Renewed activity in the North Sea is seeing oil and gas companies ramp up recruitment into the region.
But with the price of the barrel having been so low for so long, and North Sea activity having stalled in recent years, employers face a depleted local talent market. Resident British and EU workers previously employed in the region have left to follow work in Australia, South America, the Middle East and other parts of the globe.
As a result, recruiting for the revival has become heavily reliant on migrant workers, who must first secure a Tier 2 visa to be able to undertake skilled work in Britain.
Home Office processing issues
Under current UK immigration rules, however, the process of hiring non-EEA nationals under the Tier 2 route can be protracted. The rules neither support employers in taking an agile or flexible approach to meeting their recruitment needs, nor do they have regard for the economic or commercial pressures facing companies in competitive markets.
Home Office visa processing is not conducive to quick turnarounds. In particular, where visas are needed at short notice, the process can create frustration for employers and employees alike.
For example, the Home Office meets only once a month to consider Tier 2 visa applications for skilled workers. This ‘allocation date’ is set as the first working day after the 10th of every month. To be considered for that month’s allocation, employers have to ensure their Tier 2 application(s) are made by the 5th of that same month.
Applications submitted after the 5th have to wait until the next month’s allocation date for consideration – with no guarantee the application will ultimately be successful.
While this fixed window provides a degree of certainty for employers during recruitment planning, the timeframe is clearly at odds where time-sensitive or emergency requirements are concerned. Employers need to be aware of how this impacts recruitment of non-EEA nationals, and factor this into their own internal processes and workforce planning.
Likewise, poaching non-EEA employees from competitor companies may not be the silver bullet it first appears. Tier 2 workers cannot start working for a new company until their visa has been approved. This applies even if they are already lawfully in the UK.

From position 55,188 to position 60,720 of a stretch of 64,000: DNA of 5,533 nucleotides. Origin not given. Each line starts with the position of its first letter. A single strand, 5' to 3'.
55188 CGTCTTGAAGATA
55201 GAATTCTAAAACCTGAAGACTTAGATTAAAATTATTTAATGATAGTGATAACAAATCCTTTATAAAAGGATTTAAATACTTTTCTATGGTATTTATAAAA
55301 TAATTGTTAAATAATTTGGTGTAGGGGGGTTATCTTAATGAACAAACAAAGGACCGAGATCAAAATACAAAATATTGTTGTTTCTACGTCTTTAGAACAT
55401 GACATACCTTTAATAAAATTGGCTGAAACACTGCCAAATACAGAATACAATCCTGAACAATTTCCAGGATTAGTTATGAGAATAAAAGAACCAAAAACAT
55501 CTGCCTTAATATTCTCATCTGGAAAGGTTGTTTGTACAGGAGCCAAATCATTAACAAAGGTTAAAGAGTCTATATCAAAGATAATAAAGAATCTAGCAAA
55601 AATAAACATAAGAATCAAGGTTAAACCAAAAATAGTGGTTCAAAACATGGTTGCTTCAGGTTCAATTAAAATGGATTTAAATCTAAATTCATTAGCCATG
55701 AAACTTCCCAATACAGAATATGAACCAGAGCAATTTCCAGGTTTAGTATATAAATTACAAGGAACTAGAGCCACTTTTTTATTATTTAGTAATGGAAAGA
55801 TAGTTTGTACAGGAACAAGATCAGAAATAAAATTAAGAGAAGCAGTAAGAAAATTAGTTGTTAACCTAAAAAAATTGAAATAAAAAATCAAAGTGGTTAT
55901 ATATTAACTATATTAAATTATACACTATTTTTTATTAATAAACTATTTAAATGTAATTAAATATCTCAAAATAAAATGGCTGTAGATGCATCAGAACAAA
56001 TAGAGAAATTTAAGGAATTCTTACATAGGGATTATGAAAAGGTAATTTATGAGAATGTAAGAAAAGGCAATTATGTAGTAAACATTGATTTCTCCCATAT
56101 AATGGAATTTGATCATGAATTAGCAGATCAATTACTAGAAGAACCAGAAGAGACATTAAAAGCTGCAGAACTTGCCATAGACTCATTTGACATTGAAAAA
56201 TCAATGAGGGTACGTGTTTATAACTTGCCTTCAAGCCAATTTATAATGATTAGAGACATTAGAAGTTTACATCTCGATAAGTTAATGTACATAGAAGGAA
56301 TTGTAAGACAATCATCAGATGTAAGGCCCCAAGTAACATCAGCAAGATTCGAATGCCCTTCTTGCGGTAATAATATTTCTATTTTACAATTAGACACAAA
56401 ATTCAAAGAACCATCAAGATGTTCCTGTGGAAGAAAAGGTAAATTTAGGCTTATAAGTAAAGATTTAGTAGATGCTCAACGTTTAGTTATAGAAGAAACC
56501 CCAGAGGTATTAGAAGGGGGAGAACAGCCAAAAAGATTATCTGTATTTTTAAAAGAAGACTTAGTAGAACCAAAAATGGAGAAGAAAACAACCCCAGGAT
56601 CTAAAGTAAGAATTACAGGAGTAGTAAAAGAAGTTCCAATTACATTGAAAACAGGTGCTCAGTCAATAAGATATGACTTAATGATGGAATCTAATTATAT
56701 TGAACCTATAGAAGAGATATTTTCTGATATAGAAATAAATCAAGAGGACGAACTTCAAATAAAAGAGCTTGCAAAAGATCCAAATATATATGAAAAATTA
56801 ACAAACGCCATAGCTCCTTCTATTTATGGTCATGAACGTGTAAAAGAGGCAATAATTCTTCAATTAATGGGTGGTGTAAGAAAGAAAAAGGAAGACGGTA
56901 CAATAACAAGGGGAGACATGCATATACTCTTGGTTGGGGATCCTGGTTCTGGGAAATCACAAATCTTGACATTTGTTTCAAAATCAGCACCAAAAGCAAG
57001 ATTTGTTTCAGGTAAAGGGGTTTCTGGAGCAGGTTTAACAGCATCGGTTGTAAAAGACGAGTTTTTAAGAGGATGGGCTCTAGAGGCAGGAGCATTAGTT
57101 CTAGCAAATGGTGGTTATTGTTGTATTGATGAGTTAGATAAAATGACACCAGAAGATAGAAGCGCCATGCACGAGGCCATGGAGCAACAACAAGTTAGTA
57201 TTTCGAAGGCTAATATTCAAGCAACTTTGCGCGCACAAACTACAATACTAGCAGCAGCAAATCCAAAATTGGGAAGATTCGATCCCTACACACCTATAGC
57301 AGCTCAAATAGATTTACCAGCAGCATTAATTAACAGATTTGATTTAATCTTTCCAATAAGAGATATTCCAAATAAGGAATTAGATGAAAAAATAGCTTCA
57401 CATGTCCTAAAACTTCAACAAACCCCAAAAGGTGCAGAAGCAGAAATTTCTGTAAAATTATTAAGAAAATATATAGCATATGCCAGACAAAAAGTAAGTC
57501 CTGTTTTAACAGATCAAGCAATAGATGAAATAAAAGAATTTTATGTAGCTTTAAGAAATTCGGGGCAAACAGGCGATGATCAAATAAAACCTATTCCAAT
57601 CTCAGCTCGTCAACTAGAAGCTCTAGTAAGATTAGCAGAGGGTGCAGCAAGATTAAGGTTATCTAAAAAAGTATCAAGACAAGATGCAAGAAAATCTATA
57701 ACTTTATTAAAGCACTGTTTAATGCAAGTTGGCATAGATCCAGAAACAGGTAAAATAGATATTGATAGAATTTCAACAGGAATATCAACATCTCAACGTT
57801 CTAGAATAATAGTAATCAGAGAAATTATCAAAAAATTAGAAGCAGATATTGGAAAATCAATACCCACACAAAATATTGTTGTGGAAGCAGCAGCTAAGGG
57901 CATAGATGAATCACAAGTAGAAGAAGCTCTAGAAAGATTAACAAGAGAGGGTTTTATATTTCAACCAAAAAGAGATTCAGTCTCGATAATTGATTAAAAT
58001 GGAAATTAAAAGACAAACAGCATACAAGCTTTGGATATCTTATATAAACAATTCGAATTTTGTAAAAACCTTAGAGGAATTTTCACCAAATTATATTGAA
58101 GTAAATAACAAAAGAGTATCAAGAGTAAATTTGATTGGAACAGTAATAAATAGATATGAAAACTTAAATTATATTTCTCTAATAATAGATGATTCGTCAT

In a further complication, depending on the circumstances, the employee may also have to return to their home country for the visa to be processed. Again, this has a significant impact both in terms of time and cost for the employer, and disruption for the employee.
Looking more generally at HR compliance, employers currently recruiting under Tier 2 should be assessing the status of their sponsorship licence to ensure it remains up to date and compliant with Home Office regulations.
The decline in non-EEA employment levels in previous years among companies in the region may have resulted in reduced focus and attention on maintaining licences, putting companies at risk of Home Office compliance breaches.
Failure to observe sponsor licence duties, such as notifying of changes to Tier 2 worker circumstances or organisational changes, can result in suspension or even revocation of the licence, and by extension the loss of permission to hire Tier 2 visa workers lawfully.
So while the recruitment drive signals positive news for the region’s oil and gas industry, employers should proceed with care when hiring and mobilising migrant workers to ensure their workforce needs are being met while avoiding Home Office scrutiny.